Mozart's last masterpiece
Paul McCreesh, Artistic Direction
Gabrieli Consort & Players (London)
WOLFGANG AMADEUS MOZART: Requiem d-Moll KV 626
Recorded on 16 July 2016 in the Church in Saanen
Menuhin Memory Concert – Mozart’s Requiem
It’s always an extraordinary experience to see the British conductor Paul McCreesh and his Gabrieli Consort & Players perform. However, the two concerts on July 15 and 16 in the church of Saanen even added an additional dimension: We were invited to remember the legendary evenings in the summer of 1957, when one of the great adventures in classical music began: Back then four outstanding musicians came together: Maurice Gendron (cello), Benjamin Britten (piano and harpsichord), the tenor Peter Pears and of course Yehudi Menuhin, the new festival’s spiritus rector and founding father.
On the 15th of July, Paul McCreesh and the Gabrieli Choir, Consort & Players performed Wolfgang Amadeus Mozart’s Requiem in the presence of several members of the Menuhin family.
What hasn’t been said, written, speculated, thought and even made up… when it comes to Mozart’s Requiem? One thing is certain: The anonymous commissioner was no messenger from afterlife (as Mozart was said to believe). It was no less a person than Count Franz von Walsegg who intended to pass off the masterpiece as his own composition. Mozart, who was taken ill, only managed to finish the first two sections. After his death, his widow Constanze, took charge of the process: She saw to it that the Requiem got completed and arranged for Mozart‘s student and assistant Franz-Xaver Süssmayr to deliver the finished composition to the (at the time) anonymous commissioner.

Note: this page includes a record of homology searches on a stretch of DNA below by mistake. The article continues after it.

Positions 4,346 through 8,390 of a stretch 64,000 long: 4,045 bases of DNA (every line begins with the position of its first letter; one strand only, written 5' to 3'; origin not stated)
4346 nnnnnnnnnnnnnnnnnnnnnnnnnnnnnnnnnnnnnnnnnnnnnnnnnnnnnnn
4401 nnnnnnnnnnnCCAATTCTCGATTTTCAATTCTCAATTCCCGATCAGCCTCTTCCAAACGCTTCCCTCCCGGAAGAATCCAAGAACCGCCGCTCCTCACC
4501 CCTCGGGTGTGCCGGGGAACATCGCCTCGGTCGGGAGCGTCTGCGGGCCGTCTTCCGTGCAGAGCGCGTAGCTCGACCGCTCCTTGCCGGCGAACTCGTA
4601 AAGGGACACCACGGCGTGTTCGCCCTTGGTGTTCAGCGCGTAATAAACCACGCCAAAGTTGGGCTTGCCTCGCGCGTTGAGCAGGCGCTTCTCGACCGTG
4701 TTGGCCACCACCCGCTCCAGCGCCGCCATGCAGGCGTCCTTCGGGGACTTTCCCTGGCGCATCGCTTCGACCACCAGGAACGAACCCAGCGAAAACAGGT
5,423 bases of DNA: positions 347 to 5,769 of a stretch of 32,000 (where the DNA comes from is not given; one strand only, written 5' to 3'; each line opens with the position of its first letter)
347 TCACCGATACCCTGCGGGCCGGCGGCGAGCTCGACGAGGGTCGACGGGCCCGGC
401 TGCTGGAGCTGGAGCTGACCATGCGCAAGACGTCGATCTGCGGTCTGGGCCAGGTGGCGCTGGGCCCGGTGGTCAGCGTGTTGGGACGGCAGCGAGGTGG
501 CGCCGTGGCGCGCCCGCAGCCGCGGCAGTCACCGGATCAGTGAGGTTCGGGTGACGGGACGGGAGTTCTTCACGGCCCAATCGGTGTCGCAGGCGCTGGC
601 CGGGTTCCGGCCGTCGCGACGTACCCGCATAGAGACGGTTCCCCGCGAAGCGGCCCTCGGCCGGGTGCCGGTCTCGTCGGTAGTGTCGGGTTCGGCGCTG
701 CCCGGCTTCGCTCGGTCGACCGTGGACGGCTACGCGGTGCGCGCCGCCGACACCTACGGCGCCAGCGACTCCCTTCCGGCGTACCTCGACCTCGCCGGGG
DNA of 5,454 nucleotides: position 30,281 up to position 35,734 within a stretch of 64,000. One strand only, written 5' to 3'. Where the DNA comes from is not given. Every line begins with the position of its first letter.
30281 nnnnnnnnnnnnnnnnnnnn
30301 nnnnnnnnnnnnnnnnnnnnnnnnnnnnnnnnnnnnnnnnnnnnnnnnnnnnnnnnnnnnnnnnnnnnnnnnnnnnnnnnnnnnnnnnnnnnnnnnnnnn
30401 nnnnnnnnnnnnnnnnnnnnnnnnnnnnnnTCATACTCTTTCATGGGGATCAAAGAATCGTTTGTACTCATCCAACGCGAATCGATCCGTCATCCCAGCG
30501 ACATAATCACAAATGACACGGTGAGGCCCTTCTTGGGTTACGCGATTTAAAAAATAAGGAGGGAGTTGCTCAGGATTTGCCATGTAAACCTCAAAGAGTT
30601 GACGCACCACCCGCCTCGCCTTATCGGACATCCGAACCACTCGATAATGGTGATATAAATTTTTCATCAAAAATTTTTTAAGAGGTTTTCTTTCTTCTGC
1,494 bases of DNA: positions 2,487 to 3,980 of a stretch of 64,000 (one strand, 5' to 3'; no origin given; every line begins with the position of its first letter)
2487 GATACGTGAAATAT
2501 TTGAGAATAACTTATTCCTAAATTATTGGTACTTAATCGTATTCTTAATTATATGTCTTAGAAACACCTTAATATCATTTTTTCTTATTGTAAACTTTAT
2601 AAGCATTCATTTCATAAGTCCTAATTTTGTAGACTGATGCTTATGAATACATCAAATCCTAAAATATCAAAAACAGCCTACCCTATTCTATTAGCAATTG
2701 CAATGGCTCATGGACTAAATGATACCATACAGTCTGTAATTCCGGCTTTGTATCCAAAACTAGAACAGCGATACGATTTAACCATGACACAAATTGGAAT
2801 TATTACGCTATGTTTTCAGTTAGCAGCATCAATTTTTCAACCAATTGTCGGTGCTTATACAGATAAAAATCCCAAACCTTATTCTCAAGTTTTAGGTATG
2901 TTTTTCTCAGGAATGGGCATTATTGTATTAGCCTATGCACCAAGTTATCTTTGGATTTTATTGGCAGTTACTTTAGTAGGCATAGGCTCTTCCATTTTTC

Despite great efforts by the most notable scholars, it is nearly impossible to work out, to what extend Mozart, realising that he would die soon, had prepared Süssmayr for this monumental task. Only in 1799 Constanze discovered the true identity of the commissioner (Mozart died 1791). Nevertheless, she refused to acknowledge that other composer than Mozart (Süssmayr and before him for a short period of time Joseph Leopold Eybler) had worked on the Requiem in order to promote her late husband’s fame (and to receive money from the work’s performance and publication).
Paul McCreesh uses Robert D. Levin’s version from 1991. The American musicologist created a whole new edition, reconstructing parts from Mozart’s sketches and in general correcting Süssmeyer’s sometimes clumsy orchestration